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The suburbs are hell, or so Hollywood likes to remind us, from the Tom Hanks classic The ‘burbs to the Oscar-winning American Beauty, living the dream is more attuned to a nightmare. So it is with Wakefield, an usual take on the theme, that of a man who breaks down and takes to isolation in this wickedly sharp observation of a marriage in spiral and a husband’s peculiar solution.
After another irritating day at the office and through the trudges of a routine commute, Howard Wakefield (Bryan Cranston) arrives home to a pesky raccoon scrambling about the garage. He chases it up into the attic space above and once there, peers through the circular window to the house across the drive to the bay window where he sees his lovely wife of 15 years, Diana (Jennifer Garner) and their young twin daughters eating dinner and wondering where he is. Commenting to us about what he suspects is running through their minds, he builds a story that it would be better if he just stayed the night and avoid confrontation. However, when morning comes, he finds the ruse easy to continue and suddenly, he’s decided to stay and his experiment becomes a distorted way of life that goes on for days, weeks, and then months.
Directed by Robin Swicord and based on the short story by the late E. L. Doctorow, Wakefield is a story of descent, the decline of a man who upends himself from the “prison” of his life that in turns awakens him more to it. Problem is, by letting go, he’s done the same again though this is not so clear to him, he making routine out of his castle in the attic, complete with food scrounged from nearby dumpsters and a toilet made of a bucket and Glad bags. He becomes a creature of no rules, a pathetic hermit convinced by his own story.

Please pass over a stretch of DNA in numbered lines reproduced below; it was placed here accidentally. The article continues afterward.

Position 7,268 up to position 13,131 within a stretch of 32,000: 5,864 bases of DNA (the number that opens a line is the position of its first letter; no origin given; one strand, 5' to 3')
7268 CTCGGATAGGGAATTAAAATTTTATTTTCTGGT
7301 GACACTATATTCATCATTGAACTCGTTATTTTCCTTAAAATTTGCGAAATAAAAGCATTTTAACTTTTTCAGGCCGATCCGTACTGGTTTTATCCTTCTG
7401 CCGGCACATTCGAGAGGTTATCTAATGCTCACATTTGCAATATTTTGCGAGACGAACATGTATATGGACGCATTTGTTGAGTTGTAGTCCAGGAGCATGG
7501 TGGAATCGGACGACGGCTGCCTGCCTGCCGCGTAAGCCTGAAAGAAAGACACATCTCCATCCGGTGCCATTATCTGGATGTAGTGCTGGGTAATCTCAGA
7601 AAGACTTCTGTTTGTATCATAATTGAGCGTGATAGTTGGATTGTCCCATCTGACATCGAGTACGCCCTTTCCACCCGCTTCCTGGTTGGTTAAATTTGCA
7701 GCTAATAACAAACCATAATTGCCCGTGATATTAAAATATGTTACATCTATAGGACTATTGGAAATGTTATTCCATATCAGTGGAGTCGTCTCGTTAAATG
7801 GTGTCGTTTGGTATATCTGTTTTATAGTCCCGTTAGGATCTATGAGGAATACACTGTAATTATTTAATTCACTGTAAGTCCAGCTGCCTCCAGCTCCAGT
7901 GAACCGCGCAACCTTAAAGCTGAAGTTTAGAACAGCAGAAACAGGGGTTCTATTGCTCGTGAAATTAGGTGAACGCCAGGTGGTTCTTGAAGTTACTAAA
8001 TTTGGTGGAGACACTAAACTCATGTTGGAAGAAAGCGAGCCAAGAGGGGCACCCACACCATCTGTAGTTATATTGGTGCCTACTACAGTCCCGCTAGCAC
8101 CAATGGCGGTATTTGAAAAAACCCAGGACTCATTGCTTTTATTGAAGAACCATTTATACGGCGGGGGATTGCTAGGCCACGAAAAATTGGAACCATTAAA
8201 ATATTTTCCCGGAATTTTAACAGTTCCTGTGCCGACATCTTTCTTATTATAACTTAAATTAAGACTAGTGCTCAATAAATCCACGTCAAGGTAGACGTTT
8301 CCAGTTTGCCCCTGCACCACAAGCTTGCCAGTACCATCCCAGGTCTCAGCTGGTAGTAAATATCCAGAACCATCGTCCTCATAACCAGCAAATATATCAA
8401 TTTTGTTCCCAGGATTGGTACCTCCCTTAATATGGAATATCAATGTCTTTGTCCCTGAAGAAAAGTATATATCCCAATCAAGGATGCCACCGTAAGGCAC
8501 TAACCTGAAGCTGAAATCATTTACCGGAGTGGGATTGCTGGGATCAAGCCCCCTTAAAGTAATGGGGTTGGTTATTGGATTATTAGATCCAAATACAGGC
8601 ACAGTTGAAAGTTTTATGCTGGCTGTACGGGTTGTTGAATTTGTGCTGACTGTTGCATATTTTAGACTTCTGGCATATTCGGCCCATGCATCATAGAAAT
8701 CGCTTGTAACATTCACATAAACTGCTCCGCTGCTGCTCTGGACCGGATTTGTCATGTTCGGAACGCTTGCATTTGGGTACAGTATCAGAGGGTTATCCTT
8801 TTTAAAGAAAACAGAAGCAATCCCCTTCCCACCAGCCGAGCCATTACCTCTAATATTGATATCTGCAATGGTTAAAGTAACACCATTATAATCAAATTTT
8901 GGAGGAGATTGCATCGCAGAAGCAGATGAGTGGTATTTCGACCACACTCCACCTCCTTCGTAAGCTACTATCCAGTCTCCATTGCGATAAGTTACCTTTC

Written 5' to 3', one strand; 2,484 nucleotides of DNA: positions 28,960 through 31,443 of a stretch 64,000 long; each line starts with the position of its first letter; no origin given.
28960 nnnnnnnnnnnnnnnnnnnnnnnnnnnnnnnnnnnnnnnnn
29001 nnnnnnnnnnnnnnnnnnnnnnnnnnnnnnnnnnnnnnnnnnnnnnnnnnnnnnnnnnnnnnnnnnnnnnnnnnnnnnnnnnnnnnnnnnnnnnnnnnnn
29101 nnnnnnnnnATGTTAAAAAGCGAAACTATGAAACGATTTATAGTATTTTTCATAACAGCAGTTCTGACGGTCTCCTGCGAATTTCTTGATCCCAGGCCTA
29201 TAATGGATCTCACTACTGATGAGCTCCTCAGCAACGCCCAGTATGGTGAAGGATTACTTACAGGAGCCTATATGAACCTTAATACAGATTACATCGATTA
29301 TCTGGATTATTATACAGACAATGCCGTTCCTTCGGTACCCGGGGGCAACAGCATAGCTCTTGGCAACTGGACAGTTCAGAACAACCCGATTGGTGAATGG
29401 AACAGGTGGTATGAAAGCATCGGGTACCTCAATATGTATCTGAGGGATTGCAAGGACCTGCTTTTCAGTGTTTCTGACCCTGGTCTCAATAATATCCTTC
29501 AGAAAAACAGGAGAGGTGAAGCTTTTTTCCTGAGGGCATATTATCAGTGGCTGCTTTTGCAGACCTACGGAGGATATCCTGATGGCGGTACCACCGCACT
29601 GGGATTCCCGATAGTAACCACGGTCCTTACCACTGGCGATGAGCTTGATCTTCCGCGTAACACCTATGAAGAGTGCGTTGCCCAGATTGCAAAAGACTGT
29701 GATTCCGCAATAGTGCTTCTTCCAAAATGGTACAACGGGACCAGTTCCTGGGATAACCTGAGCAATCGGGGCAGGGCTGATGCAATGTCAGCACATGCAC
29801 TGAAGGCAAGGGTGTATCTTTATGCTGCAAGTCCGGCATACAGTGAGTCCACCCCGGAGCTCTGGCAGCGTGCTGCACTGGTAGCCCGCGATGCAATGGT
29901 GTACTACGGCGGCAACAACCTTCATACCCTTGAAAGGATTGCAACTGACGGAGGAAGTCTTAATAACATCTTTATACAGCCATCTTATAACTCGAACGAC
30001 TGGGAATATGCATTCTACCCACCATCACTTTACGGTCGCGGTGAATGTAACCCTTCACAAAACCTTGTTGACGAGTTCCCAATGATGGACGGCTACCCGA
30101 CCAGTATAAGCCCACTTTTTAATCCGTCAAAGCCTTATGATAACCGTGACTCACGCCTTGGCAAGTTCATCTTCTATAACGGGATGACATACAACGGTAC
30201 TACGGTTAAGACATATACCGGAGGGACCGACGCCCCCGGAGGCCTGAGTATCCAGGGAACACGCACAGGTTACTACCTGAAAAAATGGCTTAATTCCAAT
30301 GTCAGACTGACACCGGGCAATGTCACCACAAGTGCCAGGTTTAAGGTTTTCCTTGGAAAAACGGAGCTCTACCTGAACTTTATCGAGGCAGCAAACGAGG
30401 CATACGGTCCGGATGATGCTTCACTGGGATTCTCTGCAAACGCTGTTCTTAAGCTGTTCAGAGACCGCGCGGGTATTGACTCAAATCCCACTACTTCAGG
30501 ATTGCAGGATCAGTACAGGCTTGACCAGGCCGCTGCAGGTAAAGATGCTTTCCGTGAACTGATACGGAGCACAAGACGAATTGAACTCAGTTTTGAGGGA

The idea of watching an actor sit by a window and narrate his experience while watching others might seem like a lesson in boredom but not so here with a tight script and a great sense of inclusion by Cranston whose delivers is wonderfully acerbic at first before he lets it age and ripen, becoming a mix of melancholy and regret. We learn the details of his past through a few flashbacks about the behaviors of his family, including how he met Diana, and because of his what he’s done, essentially disappear, we also witness the limbo his family now exists in, even as they are unknowingly carefully watched. Howard has some serious issues and though Swicord keeps this serious, there are moments that amuse, especially as a bedraggled, bearded and scraggly Cranston rummages through the neighborhood looking for scraps. But there’s no escaping the drama of it all, and it’s impressive that it remains all so compelling.
Kudos to Garner for her distant performance as well, she spending more that three quarters of the film seen behind a window in silence. She has a terrific presence in the story and while Howard narrates what he is sure she is thinking, we see much in her face and shoulders that betray much more. It’s good work. Cranston of course deserves high praise as well, as does Swicord for maintaining balance in a film that could easily have toppled. While it has flaws with some of its flashbacks and the narration bleeds into moments that would work without it, Wakefield is nonetheless an entertaining experiment.
Movie description: Wakefield is a 2017 drama about a man who has a nervous breakdown, causing him to leave his wife and live in his attic for several months.
Director(s): Robin Swicord
Actor(s): Bryan Cranston, Jennifer Garner, Ian Anthony Dale